TEENAGE yobs showed what they thought of new police curfew powers by torching a riding stables last night.
The 9pm curfew, which began yesterday in Lowerhouses and Ashenhurst, saw most teenagers ordered home by their parents - but a hard core stayed on the streets.
And at exactly 9pm a fire was started in the abandoned Longley Riding School on Fannymoor Lane.
Although most of the curfew area was quiet, a gang of about 12 youths gathered near the riding school and were seen running up Fannymoor Lane as fire crews arrived.
The riding school has been repeatedly targeted, causing the owner to move out.
Station Officer Paul Mace, of Huddersfield fire station, said: "Two fires were started at the stables.
"One destroyed a portable building which had been used as an office. Another was confined to straw in one of the stables.
"After we put the fires out, we doused the rest of the stables and other portable buildings with water, to make sure no more fires could be started there in the coming days.
"It will take them quite a while to dry out," he added.
Huddersfield police said that apart from the fire there were no reports of any other problems in the area last night.
The curfew means police can move on nuisance teenagers after 9pm if they are likely to cause problems such as vandalism, abuse and intimidation .
If they refuse to leave, they face arrest.
Ashenhurst and Lowerhouses have become meeting places for gangs who have smashed windows, daubed walls with graffiti and made life a misery for people living nearby.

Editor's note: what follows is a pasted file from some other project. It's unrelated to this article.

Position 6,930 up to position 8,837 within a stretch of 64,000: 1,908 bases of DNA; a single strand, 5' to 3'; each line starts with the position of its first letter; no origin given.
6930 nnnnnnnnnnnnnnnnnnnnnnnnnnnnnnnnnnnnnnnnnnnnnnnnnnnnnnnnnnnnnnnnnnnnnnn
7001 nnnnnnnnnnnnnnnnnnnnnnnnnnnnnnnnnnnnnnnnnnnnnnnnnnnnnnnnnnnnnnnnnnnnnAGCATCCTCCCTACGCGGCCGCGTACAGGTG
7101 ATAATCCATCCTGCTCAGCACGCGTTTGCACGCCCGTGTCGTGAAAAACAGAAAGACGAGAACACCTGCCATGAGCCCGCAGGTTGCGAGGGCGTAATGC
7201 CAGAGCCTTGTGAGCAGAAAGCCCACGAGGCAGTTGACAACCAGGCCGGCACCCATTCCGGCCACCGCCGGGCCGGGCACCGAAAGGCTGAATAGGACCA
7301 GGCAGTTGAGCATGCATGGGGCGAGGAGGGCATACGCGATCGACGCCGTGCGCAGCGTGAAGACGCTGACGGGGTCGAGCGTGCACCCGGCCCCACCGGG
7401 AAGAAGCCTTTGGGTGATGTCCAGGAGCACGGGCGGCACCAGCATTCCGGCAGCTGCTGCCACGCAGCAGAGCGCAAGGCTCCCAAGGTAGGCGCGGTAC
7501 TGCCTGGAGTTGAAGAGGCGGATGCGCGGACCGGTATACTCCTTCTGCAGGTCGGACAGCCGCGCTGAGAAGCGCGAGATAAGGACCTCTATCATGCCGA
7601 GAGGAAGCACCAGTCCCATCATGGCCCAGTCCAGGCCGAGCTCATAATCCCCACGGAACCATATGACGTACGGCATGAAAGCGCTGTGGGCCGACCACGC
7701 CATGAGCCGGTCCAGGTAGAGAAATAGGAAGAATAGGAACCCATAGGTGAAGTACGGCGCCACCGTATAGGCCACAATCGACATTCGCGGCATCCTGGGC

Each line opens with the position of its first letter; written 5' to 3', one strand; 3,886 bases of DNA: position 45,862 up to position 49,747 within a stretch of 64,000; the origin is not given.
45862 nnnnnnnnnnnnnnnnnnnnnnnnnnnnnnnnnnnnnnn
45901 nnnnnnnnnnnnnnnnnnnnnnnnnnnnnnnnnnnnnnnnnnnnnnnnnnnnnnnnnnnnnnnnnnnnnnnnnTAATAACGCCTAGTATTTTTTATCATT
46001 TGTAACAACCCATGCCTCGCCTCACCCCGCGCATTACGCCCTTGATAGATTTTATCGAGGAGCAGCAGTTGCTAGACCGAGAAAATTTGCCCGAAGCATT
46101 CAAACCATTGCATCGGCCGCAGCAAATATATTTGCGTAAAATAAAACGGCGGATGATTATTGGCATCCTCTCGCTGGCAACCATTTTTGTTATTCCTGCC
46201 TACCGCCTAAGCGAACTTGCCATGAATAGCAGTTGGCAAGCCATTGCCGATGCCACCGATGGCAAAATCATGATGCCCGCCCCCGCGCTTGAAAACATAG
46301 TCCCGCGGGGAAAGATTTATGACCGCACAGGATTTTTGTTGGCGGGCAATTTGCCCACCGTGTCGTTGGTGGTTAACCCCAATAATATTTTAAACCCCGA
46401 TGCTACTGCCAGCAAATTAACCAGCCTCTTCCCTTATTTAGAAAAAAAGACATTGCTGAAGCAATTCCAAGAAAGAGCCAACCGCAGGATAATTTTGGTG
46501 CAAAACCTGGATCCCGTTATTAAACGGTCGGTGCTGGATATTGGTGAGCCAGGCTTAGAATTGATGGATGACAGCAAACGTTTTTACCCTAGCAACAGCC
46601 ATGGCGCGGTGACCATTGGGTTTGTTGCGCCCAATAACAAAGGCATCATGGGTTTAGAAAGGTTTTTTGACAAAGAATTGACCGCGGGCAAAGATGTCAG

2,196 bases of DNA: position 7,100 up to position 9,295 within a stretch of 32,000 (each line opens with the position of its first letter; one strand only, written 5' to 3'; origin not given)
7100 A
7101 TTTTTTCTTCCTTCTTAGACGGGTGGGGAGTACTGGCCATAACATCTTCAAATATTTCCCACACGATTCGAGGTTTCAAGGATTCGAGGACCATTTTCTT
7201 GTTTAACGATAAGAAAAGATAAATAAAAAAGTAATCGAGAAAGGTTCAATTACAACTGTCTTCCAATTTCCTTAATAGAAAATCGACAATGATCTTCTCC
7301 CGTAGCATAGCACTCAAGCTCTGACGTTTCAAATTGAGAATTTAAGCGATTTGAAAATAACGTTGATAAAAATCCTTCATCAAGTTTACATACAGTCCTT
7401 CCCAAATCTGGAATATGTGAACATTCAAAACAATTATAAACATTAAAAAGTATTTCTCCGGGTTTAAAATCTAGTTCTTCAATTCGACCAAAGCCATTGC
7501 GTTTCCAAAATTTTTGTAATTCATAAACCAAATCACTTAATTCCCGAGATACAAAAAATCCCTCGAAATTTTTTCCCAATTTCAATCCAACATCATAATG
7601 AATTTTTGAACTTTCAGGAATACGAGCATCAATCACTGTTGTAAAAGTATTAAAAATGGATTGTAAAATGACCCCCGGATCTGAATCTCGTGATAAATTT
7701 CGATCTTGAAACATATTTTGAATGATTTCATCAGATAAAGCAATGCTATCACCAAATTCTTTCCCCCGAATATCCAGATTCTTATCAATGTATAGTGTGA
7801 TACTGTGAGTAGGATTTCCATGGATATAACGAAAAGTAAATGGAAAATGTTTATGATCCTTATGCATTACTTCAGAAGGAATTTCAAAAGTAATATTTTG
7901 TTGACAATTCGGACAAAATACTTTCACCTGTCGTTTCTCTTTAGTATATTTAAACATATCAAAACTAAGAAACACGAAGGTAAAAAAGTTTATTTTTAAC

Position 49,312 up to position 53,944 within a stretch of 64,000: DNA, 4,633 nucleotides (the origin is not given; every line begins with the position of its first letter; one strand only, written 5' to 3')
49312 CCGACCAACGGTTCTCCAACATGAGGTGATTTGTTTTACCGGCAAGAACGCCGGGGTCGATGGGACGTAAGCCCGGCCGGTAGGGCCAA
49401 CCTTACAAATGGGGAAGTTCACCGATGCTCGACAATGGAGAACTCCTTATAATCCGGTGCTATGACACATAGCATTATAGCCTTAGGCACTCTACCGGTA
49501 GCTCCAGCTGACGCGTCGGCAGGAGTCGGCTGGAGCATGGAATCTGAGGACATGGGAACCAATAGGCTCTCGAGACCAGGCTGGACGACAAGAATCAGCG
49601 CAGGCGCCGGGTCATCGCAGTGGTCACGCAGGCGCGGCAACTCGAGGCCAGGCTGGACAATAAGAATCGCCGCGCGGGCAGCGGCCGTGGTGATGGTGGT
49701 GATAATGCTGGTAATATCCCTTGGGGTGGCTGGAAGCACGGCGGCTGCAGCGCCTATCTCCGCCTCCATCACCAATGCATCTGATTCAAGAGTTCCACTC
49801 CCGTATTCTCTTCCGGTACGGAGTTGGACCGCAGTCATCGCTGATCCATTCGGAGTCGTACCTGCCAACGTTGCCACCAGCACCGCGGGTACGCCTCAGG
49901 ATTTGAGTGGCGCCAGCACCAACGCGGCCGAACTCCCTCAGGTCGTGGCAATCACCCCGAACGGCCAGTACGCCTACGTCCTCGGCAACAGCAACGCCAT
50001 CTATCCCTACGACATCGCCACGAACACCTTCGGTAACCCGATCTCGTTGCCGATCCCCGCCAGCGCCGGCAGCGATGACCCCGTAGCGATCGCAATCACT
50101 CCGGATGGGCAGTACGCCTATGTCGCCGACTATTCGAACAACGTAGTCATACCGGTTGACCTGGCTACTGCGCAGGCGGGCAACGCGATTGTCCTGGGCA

Huddersfield's police commander, Chief Supt Barry South, took the tough measure of bringing in the new curfew order to halt the problems. But a visible police presence was light yesterday.
A police van drove through the area shortly before 9pm.
The 2003 Anti-Social Behaviour Act has given the police extra powers to stop bad behaviour on the streets.
A 15-year-old girl, who asked not to be named, said the curfew would not stop the gangs roaming the streets at night.
She said: "For a lot of us it means we have no social life now. My parents have told me I have to be in by 9pm.
"I think the idea is stupid - and it won't work. The gangs will go somewhere else, like Almondbury."
A man, who asked not to be named for fear of being targeted, lives near to where the groups of teens have been meeting and said the curfew was the last straw.
He added: "I remember the first time I saw a kid rolling a joint on the streets here. That was about 18 years ago. All this has come too late.
"The problem is that there is no respect from kids. They don't care about anything. That has been proved by what they have done here."
Sub-Officer Lee Benson, of Huddersfield fire station, said: "We have every reason to believe the arson was carried out by youths who were gathered in the area when we arrived."